Despite a history of oppression and violence, women are not out here seeking revenge (even with an abundance of kitchen knives).

In a world that simultaneously sneers at and cries out for authenticity and non-conformity, the archetype of the Wild Woman has helped me stay sane.

This primal and untamed force, inspired by Clarissa Pinkola Estés’ Women Who Run with the Wolves beckons women to connect with our own inner wildness, to rediscover our innate strength, wisdom, and vitality.

The Wild Woman is a symbol of untamed femininity, a source of instinctual knowing and intuitive power that transcends societal norms and expectations.

She is the embodiment of the raw, unbridled essence of womanhood.

Unlike the confined and domesticated roles often imposed on women, the Wild Woman is fierce, unapologetic, and free.

She is the guardian of ancient wisdom, the keeper of secrets, and the bearer of the wild and unpredictable aspects of the feminine psyche.

Women often find themselves disconnected from our inner Wild Woman.

The demands of society, the pressures of patriarchal conformity, and the weight of cultural expectations have led us to suppress our true selves.

We have become estranged from our instincts, intuition, and the unique power that resides within us.

As a result, we as women, experience frustration, anxiety, and a profound sense of disconnection from our authentic selves.

For me, it has been essential to heed the call to reconnect with my inner Wild Woman.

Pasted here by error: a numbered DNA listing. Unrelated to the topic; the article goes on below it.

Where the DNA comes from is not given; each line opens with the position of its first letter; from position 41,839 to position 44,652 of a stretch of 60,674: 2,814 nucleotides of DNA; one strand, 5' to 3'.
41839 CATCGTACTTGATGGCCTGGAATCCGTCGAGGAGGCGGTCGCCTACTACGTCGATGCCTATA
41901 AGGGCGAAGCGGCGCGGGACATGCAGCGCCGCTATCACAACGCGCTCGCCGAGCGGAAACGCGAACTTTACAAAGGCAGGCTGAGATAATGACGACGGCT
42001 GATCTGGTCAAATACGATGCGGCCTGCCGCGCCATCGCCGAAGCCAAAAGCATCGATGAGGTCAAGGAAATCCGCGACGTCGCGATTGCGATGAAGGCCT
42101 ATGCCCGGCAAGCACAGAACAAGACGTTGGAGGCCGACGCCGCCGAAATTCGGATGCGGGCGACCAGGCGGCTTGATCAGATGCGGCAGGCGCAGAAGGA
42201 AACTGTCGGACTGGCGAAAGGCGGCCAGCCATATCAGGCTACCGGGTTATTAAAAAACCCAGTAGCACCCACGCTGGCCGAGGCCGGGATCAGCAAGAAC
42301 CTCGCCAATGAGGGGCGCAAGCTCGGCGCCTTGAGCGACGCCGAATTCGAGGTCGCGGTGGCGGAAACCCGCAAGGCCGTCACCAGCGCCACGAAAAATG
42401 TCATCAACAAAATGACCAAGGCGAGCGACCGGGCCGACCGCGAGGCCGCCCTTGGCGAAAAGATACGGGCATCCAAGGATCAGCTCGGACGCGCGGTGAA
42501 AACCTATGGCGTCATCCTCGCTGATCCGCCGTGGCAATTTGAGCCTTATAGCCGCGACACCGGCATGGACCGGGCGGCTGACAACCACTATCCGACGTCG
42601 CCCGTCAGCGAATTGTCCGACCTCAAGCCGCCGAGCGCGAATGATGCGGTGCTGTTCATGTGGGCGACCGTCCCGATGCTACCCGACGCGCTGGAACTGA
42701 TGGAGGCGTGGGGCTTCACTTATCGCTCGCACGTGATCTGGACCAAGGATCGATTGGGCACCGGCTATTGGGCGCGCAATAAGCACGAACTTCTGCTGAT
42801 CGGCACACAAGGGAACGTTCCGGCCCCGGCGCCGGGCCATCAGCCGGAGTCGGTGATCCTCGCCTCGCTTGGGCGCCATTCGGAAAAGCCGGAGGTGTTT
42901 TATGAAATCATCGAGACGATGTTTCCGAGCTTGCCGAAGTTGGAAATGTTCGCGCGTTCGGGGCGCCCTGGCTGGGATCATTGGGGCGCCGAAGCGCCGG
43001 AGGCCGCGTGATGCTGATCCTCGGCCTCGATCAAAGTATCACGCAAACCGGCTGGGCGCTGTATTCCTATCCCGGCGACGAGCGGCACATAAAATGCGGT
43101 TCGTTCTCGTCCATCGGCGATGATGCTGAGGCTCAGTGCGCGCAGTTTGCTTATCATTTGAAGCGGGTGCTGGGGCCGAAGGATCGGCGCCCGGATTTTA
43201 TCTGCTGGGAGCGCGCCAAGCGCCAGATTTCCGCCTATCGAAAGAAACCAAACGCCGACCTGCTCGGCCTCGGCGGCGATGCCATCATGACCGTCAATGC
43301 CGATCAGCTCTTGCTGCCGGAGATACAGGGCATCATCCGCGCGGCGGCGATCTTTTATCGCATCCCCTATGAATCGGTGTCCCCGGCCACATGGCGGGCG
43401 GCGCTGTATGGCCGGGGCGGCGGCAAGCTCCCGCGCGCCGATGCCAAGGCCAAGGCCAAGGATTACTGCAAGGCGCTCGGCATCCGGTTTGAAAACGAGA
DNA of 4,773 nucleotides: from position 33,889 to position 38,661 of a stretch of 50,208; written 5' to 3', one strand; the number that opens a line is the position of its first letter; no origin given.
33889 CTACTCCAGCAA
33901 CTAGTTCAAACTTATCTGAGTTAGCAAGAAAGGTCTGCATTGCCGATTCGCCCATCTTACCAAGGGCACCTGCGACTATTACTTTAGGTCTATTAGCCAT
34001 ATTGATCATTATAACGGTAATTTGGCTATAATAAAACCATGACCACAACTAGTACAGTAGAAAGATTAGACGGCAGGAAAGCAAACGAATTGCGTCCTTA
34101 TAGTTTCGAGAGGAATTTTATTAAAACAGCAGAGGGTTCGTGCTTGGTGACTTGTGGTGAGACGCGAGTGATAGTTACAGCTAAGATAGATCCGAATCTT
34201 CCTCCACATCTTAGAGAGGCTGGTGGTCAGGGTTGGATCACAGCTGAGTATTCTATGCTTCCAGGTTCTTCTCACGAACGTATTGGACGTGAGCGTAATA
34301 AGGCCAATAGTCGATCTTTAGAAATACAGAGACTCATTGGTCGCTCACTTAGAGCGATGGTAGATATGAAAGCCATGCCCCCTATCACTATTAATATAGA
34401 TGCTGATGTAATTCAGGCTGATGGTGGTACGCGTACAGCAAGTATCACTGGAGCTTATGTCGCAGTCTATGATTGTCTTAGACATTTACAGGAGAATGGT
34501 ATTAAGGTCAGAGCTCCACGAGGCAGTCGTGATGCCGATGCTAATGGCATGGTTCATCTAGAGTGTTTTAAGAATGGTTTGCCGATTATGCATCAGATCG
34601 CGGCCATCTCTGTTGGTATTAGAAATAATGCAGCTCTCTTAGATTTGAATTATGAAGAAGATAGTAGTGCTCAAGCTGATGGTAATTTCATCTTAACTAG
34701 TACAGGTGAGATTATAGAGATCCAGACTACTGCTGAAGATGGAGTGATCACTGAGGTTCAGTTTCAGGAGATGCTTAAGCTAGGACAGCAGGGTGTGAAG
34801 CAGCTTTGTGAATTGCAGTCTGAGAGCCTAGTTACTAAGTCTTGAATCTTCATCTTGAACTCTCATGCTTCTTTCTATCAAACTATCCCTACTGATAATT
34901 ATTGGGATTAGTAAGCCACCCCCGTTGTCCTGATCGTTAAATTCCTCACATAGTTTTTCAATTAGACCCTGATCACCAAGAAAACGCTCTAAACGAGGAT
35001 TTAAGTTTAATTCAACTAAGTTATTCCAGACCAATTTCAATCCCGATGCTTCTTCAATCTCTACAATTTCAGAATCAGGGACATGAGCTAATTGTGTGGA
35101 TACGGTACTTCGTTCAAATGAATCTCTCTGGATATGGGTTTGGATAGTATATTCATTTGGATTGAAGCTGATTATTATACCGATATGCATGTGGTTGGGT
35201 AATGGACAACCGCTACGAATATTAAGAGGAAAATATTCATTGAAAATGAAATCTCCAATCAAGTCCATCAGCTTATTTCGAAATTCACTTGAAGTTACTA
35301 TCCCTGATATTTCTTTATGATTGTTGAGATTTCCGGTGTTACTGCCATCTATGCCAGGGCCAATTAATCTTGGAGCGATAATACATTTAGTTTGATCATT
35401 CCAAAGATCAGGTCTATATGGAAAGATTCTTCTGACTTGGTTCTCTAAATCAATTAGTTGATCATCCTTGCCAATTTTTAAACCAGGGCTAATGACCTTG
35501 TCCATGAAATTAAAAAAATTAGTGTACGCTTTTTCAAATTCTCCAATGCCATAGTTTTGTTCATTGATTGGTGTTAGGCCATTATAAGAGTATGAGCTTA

This reclamation is not a return to some distant past or romanticising the lives of women that went before us. It’s an act of self-liberation, a journey inward to uncover the layers of conditioning that have hidden the wild essence.

By embracing the Wild Woman within, we can reclaim our authenticity and harness our intuition.

Connecting with the Wild Woman means shedding societal masks and embracing your true self. This is a powerful act that allows us to live in alignment with our deepest desires and values.

The Wild Woman possesses an innate, intuitive wisdom that can guide women through life’s challenges.

By connecting with her, you can tap into your own inner knowing, making decisions that are in harmony with your inner truth.

The Wild Woman will help you embrace your fearlessness, because she knows no fear of judgment or rejection.

She encourages you to step boldly into your power, to pursue your dreams without inhibition, and to challenge the limitations placed upon you.

I’ve found that women often underestimate their own strength.

The Wild Woman embodies resilience and courage, reminding us of our inherent ability to overcome adversity and thrive in an unpredictable, violent world.

Even with a history full of violence committed against us, we are not seeking revenge against men.

***Trigger warning: the next section contains graphic depictions of violence done against women. Skip down if you do not wish to read (I’ve marked where it ends).***

I wish I hadn’t read this and only share this because I think it’s important that more people hear it.